A Dawn of Simplicity: The Introduction of Decimal Numbers in Mathematics by Italian Mathematician Giovanni Bianchini

The invention of the decimal point dates back to 1440 at the latest.

The use of decimal numbers marked a significant advancement in mathematics that greatly simplified calculations. It was Italian merchant and mathematician Giovanni Bianchini who introduced the use of decimals in the 15th century, using the decimal point for marking distances and dividing units of measurement into ten equal parts.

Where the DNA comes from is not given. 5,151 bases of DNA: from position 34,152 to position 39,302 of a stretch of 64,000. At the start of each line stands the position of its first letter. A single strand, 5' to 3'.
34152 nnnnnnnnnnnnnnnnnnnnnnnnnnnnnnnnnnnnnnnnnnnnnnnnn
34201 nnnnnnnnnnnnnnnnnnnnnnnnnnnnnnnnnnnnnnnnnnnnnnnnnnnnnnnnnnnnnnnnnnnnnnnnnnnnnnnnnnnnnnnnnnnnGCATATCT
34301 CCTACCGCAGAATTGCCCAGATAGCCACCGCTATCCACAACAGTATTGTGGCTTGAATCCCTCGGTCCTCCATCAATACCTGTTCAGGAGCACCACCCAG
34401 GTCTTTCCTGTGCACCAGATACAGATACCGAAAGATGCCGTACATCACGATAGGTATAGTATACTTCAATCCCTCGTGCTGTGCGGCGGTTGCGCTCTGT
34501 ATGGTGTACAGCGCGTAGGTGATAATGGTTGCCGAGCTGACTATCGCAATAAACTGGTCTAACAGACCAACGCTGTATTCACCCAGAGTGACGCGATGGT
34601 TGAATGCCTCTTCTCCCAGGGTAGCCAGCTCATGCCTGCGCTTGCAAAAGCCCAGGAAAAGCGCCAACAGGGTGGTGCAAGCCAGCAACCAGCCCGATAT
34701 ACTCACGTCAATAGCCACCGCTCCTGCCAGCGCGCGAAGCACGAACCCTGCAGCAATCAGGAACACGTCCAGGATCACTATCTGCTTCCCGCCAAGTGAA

At the time, Europeans relied on the Babylonian system of sixty for astronomical calculations, but this made multiplication and other calculations difficult. Bianchini’s work showed his creative thinking as he developed a more practical decimal system that was easier to work with. Historian Glen Van Brummelen studied Bianchini’s work and discovered that he used decimals in a modern way, even using the comma in the same way as Clavius did in 1593.

The strength of decimal numbers is their simplicity and ease of calculation, making them useful regardless of the size or number of decimal places. Trigonometric tables also played a significant role in Bianchini’s work as he used decimals to calculate distances and their changes. The discovery of Bianchini’s use of decimals sheds light on the history of mathematics and how easier calculation methods were developed over time.

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